II. HOW LOVE RESPECTS THE DIVINE BEING AND CREATED BEINGS
True Virtue Supremely Consists in Love to God
All of Edwards’ premises culminate into this profound claim: “From what has been said, it is evident that true virtue must chiefly consist in love to God; the Being of beings, infinitely the greatest and best.” Since the primary object of virtuous benevolence must be ‘being in general,’ (see pg. 6) then the greatest being must be the chief object of virtuous benevolence; and since God by definition is the greatest and best of being, all true virtue must essentially consist in love to God. The same conclusion is drawn in regards to the second object of virtuous benevolence, benevolent being. Since God is also the most benevolent of beings, He is worthy of all love directed to the secondary object of virtuous benevolence.
It is easy to identify that this is not the way modern culture views true virtue (love to God), yet it is unavoidable given the logical deduction from Edwards’ premises. It resolves back to the essential claim of the primary object of virtuous benevolence. Since the essence of virtue cannot primarily consist in love to those who are virtuous, because this would conclude virtue to be both the cause and effect of itself (circular reasoning), then ‘being in general’ is left to be the primary object of true virtue – i.e. to act virtuously, one must love the being as being, and not simply love the being for its acting virtuously. Therefore, since ‘being’ is the primary object of love, love to the greatest of beings must be the chief exercise of virtue, and without it, there can be no true virtue.
“He that has true virtue, consisting in benevolence to being in general, and in benevolence to virtuous being, must necessarily have a supreme love to God…all true virtue must radically and essentially, and as it were summarily consist in this.”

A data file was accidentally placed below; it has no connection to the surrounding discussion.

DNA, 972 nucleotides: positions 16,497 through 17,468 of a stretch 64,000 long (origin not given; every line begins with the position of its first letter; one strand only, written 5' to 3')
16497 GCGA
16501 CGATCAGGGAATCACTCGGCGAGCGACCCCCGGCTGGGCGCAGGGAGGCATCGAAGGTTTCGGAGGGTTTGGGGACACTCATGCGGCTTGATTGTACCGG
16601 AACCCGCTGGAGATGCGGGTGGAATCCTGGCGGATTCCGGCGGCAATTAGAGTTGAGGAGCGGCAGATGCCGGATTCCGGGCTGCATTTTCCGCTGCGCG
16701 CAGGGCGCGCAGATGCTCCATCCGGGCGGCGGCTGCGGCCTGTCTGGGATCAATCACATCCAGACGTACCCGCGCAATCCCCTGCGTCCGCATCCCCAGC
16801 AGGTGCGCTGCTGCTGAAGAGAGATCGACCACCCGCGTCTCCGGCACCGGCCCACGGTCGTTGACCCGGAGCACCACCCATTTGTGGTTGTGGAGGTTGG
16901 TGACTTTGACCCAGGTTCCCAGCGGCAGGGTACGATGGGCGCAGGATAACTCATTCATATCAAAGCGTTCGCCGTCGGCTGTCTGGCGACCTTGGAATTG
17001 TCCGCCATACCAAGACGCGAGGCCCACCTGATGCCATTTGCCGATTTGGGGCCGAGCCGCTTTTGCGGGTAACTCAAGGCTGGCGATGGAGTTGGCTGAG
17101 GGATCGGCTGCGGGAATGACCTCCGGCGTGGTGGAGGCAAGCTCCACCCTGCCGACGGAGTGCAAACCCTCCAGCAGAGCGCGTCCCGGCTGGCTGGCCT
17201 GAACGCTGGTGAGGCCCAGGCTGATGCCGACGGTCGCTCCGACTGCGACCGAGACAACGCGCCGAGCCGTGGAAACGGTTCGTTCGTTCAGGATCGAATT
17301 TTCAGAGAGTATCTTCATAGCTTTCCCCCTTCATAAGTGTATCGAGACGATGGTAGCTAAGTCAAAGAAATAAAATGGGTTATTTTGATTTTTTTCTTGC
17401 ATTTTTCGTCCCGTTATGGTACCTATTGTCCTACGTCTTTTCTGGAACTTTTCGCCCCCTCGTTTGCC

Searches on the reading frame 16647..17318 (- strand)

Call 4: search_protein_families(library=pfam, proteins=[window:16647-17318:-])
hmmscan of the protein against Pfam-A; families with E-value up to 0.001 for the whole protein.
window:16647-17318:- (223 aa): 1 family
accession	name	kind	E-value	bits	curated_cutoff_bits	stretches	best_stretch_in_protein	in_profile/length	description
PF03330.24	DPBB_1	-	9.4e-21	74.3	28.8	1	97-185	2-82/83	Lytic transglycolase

One can see how Edwards has truly paved the way for his conclusion. If one rejects this claim of ‘true virtue chiefly consisting in love to God,’ he must debunk Edwards at his foundation (whereby I still see no avenue to refutation).
God is not only the greatest and most benevolent being, but also He is the source, fountain, head, and foundation of all being and beauty. Every good and perfect thing is from God, from the very emanation of His own goodness and perfection. God is the one “on whom all is most absolutely and perfectly dependent; of whom, and through whom, and to whom is all being and all perfection.” If one be inclined to love a being for its being, how can it be truly virtuous not to love God, the source and fountain of all being? If one subsequently is inclined to love those who share their love of being, thus being beautiful themselves, how can it be truly virtuous not to love God, the source and fountain of all that is beautiful.
 Jonathan Edwards, The Nature of True Virtue (Ann Arbor Paperbacks) (University of Michigan Press, 1960), 14.
 Ibid., 15.
 Ibid., 15.